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Is Green Fanaticism on its Way Out?

Maybe so.  At least, that's what Alice Thomson argues in the Times of London:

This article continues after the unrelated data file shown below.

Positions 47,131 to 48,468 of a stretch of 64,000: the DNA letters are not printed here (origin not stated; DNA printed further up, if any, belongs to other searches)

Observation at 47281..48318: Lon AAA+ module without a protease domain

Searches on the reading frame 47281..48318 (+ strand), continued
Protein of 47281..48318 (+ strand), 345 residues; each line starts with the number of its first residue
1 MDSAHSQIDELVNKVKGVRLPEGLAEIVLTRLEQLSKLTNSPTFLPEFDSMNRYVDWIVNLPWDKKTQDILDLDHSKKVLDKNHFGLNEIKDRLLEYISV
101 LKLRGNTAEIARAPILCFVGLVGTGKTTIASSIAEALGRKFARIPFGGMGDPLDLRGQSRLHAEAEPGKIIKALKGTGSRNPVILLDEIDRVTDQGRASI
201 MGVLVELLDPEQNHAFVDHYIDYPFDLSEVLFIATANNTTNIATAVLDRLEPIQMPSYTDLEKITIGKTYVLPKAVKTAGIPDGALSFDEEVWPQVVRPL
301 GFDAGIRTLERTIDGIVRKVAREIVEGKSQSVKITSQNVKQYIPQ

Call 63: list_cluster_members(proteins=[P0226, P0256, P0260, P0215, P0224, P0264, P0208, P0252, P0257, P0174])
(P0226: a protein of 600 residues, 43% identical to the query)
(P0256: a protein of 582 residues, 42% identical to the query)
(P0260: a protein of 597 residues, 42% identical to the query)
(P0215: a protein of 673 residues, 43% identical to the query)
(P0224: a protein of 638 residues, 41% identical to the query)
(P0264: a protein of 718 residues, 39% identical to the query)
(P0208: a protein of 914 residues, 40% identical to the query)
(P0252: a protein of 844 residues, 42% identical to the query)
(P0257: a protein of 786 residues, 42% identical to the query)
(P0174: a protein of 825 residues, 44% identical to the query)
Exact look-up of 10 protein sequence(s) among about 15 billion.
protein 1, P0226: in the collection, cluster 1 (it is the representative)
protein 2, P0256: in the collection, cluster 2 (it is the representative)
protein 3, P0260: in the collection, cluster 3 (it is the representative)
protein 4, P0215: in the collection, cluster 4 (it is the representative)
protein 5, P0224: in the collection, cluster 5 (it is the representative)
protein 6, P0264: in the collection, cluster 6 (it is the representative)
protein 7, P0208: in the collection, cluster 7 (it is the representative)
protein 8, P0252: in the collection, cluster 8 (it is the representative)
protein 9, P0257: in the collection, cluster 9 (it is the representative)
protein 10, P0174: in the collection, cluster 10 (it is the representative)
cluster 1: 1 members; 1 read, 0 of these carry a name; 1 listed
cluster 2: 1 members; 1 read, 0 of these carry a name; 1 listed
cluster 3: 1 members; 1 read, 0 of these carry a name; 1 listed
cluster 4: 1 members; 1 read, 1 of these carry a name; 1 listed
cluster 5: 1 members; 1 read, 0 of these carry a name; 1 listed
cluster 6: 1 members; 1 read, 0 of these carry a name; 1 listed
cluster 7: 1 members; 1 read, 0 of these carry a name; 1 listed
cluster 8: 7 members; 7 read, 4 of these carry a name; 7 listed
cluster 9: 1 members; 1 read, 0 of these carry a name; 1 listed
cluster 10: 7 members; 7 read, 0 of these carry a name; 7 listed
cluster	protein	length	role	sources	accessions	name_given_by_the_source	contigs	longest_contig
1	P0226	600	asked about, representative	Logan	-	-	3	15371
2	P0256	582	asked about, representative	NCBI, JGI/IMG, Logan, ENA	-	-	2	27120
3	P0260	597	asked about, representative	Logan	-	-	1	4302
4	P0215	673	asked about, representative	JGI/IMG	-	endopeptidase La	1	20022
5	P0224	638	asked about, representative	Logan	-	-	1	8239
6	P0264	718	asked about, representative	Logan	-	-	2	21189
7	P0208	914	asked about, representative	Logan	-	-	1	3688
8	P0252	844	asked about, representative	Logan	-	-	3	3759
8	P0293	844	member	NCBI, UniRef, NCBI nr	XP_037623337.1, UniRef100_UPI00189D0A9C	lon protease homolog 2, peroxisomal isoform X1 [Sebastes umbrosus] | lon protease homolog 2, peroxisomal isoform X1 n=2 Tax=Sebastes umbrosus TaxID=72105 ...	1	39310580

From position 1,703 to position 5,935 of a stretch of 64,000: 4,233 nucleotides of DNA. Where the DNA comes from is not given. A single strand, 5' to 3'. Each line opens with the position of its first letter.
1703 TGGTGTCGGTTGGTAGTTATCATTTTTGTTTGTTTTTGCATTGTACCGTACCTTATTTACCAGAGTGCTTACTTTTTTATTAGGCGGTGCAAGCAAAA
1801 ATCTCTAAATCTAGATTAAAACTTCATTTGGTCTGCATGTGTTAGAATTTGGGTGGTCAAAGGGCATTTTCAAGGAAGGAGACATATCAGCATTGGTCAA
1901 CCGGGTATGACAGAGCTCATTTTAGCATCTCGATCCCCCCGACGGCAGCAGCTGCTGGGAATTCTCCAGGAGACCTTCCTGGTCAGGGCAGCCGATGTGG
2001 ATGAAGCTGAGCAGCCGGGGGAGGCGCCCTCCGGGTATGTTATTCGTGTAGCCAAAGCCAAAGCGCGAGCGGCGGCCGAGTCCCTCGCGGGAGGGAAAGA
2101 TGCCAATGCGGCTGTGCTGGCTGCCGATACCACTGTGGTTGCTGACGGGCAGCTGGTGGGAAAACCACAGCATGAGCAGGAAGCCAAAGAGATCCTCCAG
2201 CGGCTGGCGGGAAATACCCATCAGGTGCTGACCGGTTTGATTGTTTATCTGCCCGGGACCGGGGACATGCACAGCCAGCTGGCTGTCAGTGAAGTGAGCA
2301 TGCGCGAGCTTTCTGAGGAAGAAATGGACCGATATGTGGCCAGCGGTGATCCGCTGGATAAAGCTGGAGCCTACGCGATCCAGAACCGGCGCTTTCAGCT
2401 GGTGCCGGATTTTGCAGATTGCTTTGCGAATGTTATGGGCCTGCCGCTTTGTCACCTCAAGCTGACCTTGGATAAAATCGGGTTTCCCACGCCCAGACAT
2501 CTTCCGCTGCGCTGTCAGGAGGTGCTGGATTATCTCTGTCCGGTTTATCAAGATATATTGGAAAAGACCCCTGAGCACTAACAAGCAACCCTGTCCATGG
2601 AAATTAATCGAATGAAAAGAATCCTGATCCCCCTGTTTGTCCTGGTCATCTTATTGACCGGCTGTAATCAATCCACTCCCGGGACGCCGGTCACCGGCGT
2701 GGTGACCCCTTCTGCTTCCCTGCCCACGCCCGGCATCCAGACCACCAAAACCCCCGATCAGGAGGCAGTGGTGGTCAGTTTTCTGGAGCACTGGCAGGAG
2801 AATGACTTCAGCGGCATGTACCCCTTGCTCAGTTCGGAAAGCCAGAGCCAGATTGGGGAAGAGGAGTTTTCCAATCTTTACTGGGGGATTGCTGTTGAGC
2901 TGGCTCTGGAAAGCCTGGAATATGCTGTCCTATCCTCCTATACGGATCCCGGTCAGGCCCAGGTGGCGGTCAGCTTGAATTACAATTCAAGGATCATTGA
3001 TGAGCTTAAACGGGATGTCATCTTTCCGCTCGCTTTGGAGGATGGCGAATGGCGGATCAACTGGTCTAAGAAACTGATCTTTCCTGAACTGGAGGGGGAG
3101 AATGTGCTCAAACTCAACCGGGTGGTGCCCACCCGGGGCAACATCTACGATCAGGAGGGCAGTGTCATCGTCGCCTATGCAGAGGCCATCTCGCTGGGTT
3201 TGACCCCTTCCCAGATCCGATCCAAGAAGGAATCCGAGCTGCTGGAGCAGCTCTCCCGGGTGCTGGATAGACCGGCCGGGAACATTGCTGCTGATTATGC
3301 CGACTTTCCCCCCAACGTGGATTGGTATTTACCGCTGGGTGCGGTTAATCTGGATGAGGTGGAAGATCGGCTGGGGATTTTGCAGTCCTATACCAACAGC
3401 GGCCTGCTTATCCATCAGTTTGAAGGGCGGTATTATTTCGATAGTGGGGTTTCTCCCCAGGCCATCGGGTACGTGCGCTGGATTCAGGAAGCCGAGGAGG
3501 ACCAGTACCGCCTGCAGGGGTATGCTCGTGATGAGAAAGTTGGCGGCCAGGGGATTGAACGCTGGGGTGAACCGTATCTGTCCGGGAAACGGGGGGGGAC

Julie Burchill can't stand them. According to her new book, Not in my Name: A Compendium of Modern Hypocrisy, she thinks all environmentalists are po-faced, unsexy, public school alumni who drivel on about the end of the world because they don't want the working classes to have any fun, go on foreign holidays or buy cheap clothes. Michael O'Leary, the chief executive of Ryanair, agrees. In an interview with Rachel Sylvester and me, he told us that the “nutbag ecologists” are the overindulged rich who have nothing better to do with their lives than talk about hot air and beans. So the salad days are over; it's the end of the greens. Where only a year ago the smart new eco-warriors were revered, wormeries and unbleached cashmere jeans are now seen as a middle-class indulgence. But the problem for the green lobby isn't that it has been overrun by “toffs”: it's the chilly economic climate that has frozen the shoots of environmentalism. Espousing the green life, with its misshapen vegetables and non-disposable nappies, is increasingly being seen as a luxury by everyone.